How To Store Paint Properly
When storing paint, climate control is far and away the most critical factor to consider. Paint has the best longevity when it’s stored in a cool, dry environment that is insulated against extreme swings in temperature. Generally speaking, you’ll want to keep paint in a room that stays in the range of 60 to 80 degrees Fahrenheit.
Making sure the can is properly sealed is the other key component in paint preservation. Before putting the lid back on an open can of paint, take a few minutes to clean away any extra paint that has accumulated around the lip of the lid for a better fit.
Next, stretch plastic wrap over the top of the can before replacing the lid. This will create an airtight seal that protects against contamination. Finally, use a rubber mallet and tap it around the perimeter of the lid to affix it firmly into place.
How To Properly Dispose of Old Paint
Paint can be incredibly toxic and damaging to the environment when it’s not disposed of correctly. If your paint is still good but you no longer have a use for it, you can donate it to people or organizations who can put it to use. For paint that can’t be saved, try these tips.
Oil-Based Paint Disposal
Oil-based paint is considered hazardous waste, as it is full of chemicals that can pollute water sources and otherwise harm the environment. Fortunately, many communities have collection sites set up where they can collect oil-based paints and other toxic products.
Some municipalities even have designated days where these items can be set out for collection by waste management. Look on your local government website to see what resources are available in your area.
Latex Paint Disposal
Like oil-based paint, latex paint can be dropped off at a recycling center or disposal site. Some areas will allow you to solidify the paints and dispose of them with your regular household garbage.
This process entails stirring together equal parts of latex paint and clay-based cat litter and allowing the mixture to sit and thicken. Within a few hours, the paint will have solidified. You can then throw out the entire can, although you’ll want to make sure to leave the lid off of it.
If your can of paint is more than half full, you can transfer it to a different container for this process. Line a box or trash can with a plastic bag, and then pour the contents of the can. Next, add an equivalent amount of cat litter. Combine the paint and litter thoroughly, and leave the mixture to solidify for at least an hour before disposing of it.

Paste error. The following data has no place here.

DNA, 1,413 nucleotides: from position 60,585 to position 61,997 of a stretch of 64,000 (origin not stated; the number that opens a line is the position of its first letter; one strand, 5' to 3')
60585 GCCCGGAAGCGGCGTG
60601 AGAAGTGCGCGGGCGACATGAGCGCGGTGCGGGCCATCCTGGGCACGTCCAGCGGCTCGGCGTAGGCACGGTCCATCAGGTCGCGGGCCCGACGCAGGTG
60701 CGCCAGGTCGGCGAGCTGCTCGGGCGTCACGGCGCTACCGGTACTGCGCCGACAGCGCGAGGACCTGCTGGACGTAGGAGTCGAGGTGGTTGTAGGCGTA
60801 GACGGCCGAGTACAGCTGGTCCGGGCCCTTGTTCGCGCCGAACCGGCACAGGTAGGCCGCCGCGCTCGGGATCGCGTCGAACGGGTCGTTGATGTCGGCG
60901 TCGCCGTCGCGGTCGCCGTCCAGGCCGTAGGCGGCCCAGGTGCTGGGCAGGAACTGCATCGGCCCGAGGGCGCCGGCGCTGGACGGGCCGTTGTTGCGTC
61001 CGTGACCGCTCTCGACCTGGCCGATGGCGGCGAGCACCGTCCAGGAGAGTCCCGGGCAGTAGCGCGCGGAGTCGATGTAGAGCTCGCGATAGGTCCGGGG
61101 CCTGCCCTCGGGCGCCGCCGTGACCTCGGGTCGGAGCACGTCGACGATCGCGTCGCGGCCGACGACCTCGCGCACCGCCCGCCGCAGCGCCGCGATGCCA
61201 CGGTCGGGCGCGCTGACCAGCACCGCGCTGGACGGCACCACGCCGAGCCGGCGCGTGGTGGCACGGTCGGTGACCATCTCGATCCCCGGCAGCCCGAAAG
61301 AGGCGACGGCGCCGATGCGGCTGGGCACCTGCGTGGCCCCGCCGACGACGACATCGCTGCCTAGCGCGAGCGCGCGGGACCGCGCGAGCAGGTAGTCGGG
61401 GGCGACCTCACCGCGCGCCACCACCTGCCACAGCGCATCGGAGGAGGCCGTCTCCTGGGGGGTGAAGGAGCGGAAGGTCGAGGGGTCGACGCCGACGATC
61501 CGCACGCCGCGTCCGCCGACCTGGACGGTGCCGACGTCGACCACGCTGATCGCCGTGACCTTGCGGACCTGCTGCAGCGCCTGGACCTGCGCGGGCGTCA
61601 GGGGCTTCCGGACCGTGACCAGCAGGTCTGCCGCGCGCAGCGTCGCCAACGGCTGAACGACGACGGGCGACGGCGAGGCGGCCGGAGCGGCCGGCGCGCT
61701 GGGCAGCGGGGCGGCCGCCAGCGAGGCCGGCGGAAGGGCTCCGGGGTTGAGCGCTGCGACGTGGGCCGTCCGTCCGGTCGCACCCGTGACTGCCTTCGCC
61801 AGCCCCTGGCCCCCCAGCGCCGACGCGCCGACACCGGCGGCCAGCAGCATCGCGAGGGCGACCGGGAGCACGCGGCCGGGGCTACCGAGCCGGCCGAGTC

What Are The Dangers of Using Old Paint?
Using expired paint is a bad idea from a practical standpoint alone. Paint that has gone bad won’t adhere well to walls and the color may be off. But aesthetics are not the only reason to avoid using paint that has passed its prime. Using old paint can also be hazardous to your health.
When paint is stored in a moist or humid environment instead of a dry one, poor storage can foster the growth of mold. Mold can cause serious medical complications in many people including headaches, fatigue, and respiratory difficulties. Introducing mold-infested paint into your space is a pretty major health hazard.
Even sealed and properly stored paints can be harmful depending on their manufacture date. We are constantly discovering that materials that were once regularly used in home-building (like asbestos) are quite dangerous.
Paints manufactured before the 1990s often contained dangerous components with the potential to make people ill, including lead and mercury. Oil-based paints manufactured after that time period can also emit toxic fumes if they haven’t been stored correctly.
Is It Safe To Store Paint In The House?
Yes, it can be safe to store paint in the house or indoors as long as you place it in a cool, dry location where the temperature stays above freezing. While sealing the can is crucial, temperature plays a powerful role in keeping paint usable for longer periods.
Outbuildings like sheds and garages don’t provide much in the way of temperature control or insulation, so they are not ideal for storing leftover paint. Keeping it in your home is a logical solution and one that is safe for the most part. The major thing to keep in mind is that paint is highly flammable, so it’s crucial to store it away from heat sources like furnaces that could ignite it.
Basements, closets, and cupboards are usually the best places to store paint in your home because they have a consistent temperature. Wherever you store paint, don’t keep it on the floor as that can cause the cans to rust and degrade. Instead, keep it on a shelf or other elevated platform where it will also be out of reach from small children and pets.